By Kyle Munzenrieder
By Kyle Munzenrieder
By Terrence McCoy
By Jeff Weinberger
By Ryan Yousefi
By Chuck Strouse
By Terrence McCoy
By Terrence McCoy
Today, while the wind is blowing, Captain Ed stays ashore to prepare for a couple of guests. Jean-Michel Cousteau, son of Jacques Cousteau and the head of the Cousteau Society, is coming down for a Friday night fund raiser at the Cheeca Lodge in Key Largo. And John Sawhill, president of The Nature Conservancy, one of the nation's largest conservation-oriented land trusts, arrives Saturday morning for a boat tour. In between sewing and other office chores, Davidson is on the phone, networking. His range of contacts is legendary. Throughout his years of environmental activism, Davidson has won plenty of powerful enemies. But he's gathered around him a host of friends, too.
Bob Baker, southeast regional director of the National Park Service, praises Davidson for his unusual ability to successfully combine running a business with educating the public. Where other concessionaires exist to make money through sweet, monopolistic arrangements with parks, Davidson has an "almost theological" reverence for the natural resource in which he operates his boat tours, Baker says. "He's got guts as well as vision," adds J. Allison DeFoor II, former Republican candidate for the office of Florida lieutenant governor and a past president of the Florida Keys Land Trust. "It's real easy in the conservation area to make a lot of noise and not have much impact, and then act smug about it. Ed's not like that. He's someone who has made a real difference." Democratic Senator Bob Graham, the former governor of Florida, also counts himself a fan. "Ed is living proof that knowledge plus perseverance equals results," Graham says. "He personifies environmentalism in Florida. He combines knowledge of marine science and knowledge of the Keys with a passion for preservation."
Born and reared in the suburbs of Buffalo, New York, Davidson was a bookish, introverted national merit scholar who never dated in high school, and passed up a full scholarship to Cornell in favor of a special engineering program in the U.S. Navy. After entering the service, he spent five years at the elite science and engineering school, Rensselaer Polytechnic Institute in Troy. There he studied physics for two and a half years before switching to humanities, graduating with bachelor of science degrees in psychology and philosophy. He pursued graduate work in both those subjects, writing a thesis on Eastern religions, and also attended advanced military engineering and intelligence schools.
Davidson first came to the Keys in 1967, courtesy of the U.S. Navy, having just returned from harrowing back-to-back tours of duty in Vietnam, where he was one of only several dozen fighter pilots to survive more than 200 combat missions. Davidson had gone to Southeast Asia idealistic about the war but came considerably less so. "Once we were there, most people realized how absurd it was," he recalls. "But we had all this male bonding going on - that sort of thing. And we tried to see it through." Besides flying planes off the decks of aircraft carriers at night in the middle of monsoons, Davidson was responsible for writing exaggerated, heroic narratives to accompany the presentation of medals to military higher-ups. And in his spare time, he began writing something else, a nonfiction manuscript he called Letters from Armageddon, which eventually grew to 400 pages. The book, by turns witty, philosophical, and ribald, chronicled the irresponsibility, incompetence, and "wholesale betrayal of the national trust" by various senior military officers in the Navy air command.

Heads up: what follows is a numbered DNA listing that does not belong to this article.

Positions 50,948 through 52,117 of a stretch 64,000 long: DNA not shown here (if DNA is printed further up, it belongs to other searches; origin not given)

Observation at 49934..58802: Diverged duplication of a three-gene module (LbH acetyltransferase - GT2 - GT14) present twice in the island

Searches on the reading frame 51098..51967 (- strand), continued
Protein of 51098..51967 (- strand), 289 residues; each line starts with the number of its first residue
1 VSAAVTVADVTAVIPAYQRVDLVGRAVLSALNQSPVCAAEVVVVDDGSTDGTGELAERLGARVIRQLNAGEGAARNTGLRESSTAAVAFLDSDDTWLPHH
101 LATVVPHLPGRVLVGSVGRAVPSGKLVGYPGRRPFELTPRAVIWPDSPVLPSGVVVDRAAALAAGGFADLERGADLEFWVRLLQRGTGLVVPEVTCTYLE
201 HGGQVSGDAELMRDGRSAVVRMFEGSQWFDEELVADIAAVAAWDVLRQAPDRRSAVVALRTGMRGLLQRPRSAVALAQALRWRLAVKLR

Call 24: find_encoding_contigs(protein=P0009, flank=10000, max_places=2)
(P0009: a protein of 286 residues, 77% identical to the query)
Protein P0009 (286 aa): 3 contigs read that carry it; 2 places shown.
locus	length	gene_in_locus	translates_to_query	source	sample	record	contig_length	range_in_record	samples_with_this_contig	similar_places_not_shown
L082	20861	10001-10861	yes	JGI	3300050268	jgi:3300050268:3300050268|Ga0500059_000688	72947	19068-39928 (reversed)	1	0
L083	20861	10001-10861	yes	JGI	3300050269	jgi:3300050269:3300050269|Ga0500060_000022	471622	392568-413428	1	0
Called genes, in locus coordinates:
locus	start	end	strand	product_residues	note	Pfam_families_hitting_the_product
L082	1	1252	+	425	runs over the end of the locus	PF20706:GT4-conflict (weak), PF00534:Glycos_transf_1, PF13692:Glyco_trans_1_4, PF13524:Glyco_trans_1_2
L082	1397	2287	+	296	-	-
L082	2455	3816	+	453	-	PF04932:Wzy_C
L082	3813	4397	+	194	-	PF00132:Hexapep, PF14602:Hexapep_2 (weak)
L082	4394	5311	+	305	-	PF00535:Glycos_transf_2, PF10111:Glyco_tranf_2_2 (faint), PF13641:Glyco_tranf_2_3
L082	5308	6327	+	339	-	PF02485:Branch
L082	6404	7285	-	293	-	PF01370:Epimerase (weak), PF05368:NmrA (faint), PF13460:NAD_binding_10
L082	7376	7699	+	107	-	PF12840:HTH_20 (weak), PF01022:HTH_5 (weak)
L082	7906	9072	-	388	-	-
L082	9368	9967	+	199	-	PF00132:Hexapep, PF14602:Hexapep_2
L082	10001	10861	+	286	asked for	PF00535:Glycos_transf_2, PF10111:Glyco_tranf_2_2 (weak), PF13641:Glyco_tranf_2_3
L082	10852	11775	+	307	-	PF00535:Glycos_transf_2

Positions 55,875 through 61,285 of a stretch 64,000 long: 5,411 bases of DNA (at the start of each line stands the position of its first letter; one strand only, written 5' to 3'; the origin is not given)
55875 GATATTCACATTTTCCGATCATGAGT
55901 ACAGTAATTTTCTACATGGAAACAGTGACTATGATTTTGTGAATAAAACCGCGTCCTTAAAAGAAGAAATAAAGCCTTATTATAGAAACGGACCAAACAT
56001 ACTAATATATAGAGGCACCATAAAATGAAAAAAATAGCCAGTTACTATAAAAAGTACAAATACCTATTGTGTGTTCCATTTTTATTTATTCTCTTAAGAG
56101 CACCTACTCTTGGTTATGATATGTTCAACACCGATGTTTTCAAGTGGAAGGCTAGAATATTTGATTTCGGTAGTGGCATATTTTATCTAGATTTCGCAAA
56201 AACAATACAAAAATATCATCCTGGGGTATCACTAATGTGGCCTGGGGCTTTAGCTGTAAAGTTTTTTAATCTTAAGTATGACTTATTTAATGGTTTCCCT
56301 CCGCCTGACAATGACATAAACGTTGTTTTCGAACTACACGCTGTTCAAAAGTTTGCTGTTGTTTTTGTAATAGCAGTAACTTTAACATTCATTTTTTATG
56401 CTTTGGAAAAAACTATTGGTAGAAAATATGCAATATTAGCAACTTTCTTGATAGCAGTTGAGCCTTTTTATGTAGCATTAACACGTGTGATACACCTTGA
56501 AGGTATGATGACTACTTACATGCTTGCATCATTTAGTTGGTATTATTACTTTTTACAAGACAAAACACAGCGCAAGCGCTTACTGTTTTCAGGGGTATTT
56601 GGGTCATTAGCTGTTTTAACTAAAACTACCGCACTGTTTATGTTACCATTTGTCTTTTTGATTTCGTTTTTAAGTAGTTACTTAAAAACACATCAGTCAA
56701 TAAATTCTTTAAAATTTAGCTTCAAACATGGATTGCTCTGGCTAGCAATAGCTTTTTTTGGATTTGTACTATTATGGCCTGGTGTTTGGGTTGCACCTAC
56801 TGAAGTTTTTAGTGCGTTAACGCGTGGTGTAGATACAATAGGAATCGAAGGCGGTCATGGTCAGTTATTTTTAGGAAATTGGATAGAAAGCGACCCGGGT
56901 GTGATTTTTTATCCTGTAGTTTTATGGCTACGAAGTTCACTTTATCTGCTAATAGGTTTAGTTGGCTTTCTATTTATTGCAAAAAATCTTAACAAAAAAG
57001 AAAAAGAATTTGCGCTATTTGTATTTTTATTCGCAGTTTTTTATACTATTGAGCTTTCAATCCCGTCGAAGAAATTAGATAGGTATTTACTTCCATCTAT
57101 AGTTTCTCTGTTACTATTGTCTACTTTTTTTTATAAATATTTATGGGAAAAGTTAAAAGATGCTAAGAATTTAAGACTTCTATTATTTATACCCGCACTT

Returning to the United States, Davidson became a flight instructor at the Navy's Top Gun school in Key West. He says he was startled to find that pilots were being taught dogfighting techniques straight out of World War II. Few of his fellow instructors had any real experience. "They were living in fairyland," Davidson says. "Everything they were teaching was antiquated and would prove fatal in the first 48 hours of combat. We really got into it. I had a mustache and sideburns, and they thought I was some California hippie who had found a military ID card in the street. As my perspective became more and more disenchanted, I became more and more vocal." Davidson began making some serious enemies in Key West. And about that time, by a complicated series of events, a copy of Letters from Armageddon was intercepted by an army general. Instead of inspiring an investigation of the officers Davidson had criticized, the book nearly bought Davidson a court marshal. At the same time, he says, his commanding officers in Key West were loading him up with night flights in worn-out airplanes - assignments Davidson concluded were meant to kill him.
Davidson got out in 1970, resigning his lieutenant's commission and penning a scathing letter to then-Secretary of the Navy John Chafee. But despite his disillusionment with the military, Davidson has never lost his passion for high-performance airplanes, and martial jargon frequently colors his speech. It was the dangerous lack of creativity among top brass that soured him on the Navy, not the military life itself, Davidson says. "If the President called me tomorrow and offered me Interior or Defense, I'd have a real tough time deciding," he declares, and he currently holds the rank of lieutenant in the Navy Reserve. In Florida, as in Vietnam, Davidson says he is trying not to betray the sacrifices made by his fellow airmen in the war. He says, "A lot of what I'm doing I do because I owe it to all the dead people I used to know."